demanding young

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rain dancers

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p1130836The Yellow-Tailed Black Cockatoo is a cheeky character. This male (sex identified by the hot pink eye ring) is feasting on the flower buds of the banksia tree, a tree native to where I live. Behind it is a she-oak, another native tree the cockatoos fancy. Cockatoos tend to stick together, their loud cawking sounds pre-empting their arrival, and their arrival pre-empting rain. 

cheeky visitors

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P1190347.jpgRainbow lorikeets are common birds here in Australia, and they can become very bold, like a pair who came right to the glass door of the place I was housesitting and peered in at me, chattering non-stop, until I relented and gave them some food… a practice I don’t normally do for wild birds, but one they were used to by the home owner and clearly expected. It did give a lovely opportunity though to snap some close photos.

miner chicks

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P1180403.jpgNoisy Miners are fast becoming pests in Australia, but nevertheless they are living beings and like all parents their young are their priority. This nest, located in a small tree beside the house, enabled a clear view of the occupants and the comings and goings of the devoted parents who worked tirelessly to feed those ever demanding fledglings. I wonder which one got the worm!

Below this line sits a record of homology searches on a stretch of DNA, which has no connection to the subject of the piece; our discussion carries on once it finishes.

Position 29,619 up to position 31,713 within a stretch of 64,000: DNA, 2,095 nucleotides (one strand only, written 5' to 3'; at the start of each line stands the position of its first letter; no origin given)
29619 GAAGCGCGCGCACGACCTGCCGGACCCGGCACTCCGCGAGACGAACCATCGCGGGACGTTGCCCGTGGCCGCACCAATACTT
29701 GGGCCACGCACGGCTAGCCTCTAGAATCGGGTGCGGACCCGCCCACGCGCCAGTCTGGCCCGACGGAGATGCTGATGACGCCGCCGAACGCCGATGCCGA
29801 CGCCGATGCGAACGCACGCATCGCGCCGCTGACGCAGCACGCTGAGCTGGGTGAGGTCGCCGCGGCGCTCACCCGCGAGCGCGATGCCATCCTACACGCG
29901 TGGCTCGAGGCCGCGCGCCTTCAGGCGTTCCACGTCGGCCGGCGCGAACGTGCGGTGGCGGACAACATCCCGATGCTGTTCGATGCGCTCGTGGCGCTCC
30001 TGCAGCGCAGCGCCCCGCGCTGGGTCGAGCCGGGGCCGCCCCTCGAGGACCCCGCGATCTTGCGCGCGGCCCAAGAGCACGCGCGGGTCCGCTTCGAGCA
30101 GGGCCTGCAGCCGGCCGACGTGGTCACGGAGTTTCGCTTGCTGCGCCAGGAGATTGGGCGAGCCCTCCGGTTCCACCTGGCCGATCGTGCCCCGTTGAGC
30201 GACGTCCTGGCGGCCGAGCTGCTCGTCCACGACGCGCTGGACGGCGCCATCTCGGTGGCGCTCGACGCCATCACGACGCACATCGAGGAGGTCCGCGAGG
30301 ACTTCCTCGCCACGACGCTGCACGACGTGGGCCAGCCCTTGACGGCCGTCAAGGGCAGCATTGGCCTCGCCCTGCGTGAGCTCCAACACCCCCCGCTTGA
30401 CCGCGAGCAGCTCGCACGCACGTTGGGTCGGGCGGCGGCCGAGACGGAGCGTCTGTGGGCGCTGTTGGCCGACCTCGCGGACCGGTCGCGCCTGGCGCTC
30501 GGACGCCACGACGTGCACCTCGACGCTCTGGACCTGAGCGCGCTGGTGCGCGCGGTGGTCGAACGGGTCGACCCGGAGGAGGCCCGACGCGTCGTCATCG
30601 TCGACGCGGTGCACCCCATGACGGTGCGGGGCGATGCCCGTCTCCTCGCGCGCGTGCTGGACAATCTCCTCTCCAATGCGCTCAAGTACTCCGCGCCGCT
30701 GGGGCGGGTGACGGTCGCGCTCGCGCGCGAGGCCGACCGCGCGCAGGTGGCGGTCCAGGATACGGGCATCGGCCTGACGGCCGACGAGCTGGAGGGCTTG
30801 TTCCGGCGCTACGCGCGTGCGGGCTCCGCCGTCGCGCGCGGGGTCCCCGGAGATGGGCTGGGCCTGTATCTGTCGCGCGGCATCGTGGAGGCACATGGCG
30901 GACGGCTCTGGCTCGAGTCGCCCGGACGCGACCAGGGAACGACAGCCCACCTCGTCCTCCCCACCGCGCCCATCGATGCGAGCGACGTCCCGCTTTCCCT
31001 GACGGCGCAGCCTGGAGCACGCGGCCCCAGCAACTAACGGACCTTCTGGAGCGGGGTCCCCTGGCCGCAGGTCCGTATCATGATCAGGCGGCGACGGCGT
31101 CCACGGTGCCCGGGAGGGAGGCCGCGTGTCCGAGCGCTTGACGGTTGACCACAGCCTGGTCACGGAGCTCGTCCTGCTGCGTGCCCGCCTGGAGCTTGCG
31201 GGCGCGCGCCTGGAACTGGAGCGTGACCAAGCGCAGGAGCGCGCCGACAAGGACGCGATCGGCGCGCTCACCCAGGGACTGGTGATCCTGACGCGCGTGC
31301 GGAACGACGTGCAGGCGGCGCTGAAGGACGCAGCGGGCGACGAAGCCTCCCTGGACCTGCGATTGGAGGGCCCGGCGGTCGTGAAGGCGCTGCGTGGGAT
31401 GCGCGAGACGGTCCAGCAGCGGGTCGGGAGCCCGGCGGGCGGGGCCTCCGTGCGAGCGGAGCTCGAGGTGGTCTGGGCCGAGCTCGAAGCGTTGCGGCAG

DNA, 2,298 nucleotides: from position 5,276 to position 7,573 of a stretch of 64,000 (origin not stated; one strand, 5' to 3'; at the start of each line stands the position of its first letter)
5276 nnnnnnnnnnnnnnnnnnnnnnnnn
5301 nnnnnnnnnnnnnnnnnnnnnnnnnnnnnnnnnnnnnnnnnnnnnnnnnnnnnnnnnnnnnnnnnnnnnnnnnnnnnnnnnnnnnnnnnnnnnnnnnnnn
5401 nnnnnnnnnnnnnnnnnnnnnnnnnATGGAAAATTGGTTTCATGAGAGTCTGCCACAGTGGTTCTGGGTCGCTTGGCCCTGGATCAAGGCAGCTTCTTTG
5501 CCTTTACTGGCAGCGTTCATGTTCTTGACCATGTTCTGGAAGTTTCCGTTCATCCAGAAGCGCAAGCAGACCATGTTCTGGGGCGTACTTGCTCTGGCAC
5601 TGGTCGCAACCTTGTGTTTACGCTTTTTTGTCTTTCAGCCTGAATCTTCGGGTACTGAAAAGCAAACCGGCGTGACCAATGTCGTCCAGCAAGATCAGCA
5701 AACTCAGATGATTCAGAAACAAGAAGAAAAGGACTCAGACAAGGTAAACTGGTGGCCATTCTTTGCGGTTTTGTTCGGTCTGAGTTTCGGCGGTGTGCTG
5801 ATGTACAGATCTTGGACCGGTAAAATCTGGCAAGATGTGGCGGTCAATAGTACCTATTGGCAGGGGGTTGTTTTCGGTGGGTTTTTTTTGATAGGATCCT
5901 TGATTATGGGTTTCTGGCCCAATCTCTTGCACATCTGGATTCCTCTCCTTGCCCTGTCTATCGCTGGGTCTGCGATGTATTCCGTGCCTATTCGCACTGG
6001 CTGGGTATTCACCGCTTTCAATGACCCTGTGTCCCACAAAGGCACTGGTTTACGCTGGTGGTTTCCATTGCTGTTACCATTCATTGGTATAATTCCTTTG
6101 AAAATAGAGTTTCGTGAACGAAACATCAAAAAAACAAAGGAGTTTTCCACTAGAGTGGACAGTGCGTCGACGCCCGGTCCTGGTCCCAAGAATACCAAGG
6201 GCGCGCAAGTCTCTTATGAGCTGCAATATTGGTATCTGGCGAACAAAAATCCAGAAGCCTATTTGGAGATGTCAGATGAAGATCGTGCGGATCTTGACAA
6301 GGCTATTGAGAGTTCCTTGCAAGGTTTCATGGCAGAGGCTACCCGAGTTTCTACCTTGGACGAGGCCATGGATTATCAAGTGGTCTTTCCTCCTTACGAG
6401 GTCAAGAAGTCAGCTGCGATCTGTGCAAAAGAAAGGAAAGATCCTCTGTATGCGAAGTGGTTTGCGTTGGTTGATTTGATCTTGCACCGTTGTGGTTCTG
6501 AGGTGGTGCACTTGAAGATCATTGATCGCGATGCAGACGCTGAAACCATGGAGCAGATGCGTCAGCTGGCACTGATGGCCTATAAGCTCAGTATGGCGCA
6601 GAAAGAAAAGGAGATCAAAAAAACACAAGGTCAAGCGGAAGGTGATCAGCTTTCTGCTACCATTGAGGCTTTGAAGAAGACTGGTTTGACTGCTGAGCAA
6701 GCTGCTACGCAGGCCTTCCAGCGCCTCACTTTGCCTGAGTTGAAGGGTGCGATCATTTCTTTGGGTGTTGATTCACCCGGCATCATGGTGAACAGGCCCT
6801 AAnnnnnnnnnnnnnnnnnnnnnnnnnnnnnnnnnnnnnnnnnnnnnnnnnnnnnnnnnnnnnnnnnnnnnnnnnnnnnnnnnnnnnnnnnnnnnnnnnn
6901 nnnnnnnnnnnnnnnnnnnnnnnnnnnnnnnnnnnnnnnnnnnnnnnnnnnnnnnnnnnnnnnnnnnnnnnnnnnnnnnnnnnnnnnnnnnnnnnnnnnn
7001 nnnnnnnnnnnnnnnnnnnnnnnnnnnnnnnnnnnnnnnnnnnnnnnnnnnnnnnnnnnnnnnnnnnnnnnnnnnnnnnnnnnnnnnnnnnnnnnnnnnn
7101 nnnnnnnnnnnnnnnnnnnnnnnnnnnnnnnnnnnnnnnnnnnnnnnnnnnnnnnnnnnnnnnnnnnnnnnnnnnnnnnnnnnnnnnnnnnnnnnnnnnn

nut munchers

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female (with speckled feathers) and a male feed on wild macadamia nuts
female (with speckled feathers) and a male feed on wild macadamia nuts

The Red-tailed Black Cockatoos on Magnetic Island are fortunate indeed. Not only is this small island off Townsville, QLD at the bottom of the Great Barrier Reef it is predominately classed as a National Park so much of it is untouched vegetation. Growing on the island are numerous wild macadamia nut trees and these parrots happily munched on them, picking the  fallen ripe ones off the ground. The female is distinguished by the speckles on her feathers.

a demanding youngster

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While this shot is slightly blurry, it does capture a unique moment between a foster mother honeyeater and her ‘adopted’ Eastern Koel chick. The Eastern Koel’s natural mother exited the honeyeater eggs/fledglings from their rightful place and deposited her own egg in the honeyeater’s nest. Being so much larger than normal honeyeater fledglings, and requiring so much extra food, the chick tricks its foster mother by chirping incessantly as if it was a number of her own broad. The Koel’s are part of the Cuckoo family and it is common practice to leave their young in another bird’s nest while they continue to ‘trip the light fantastic’.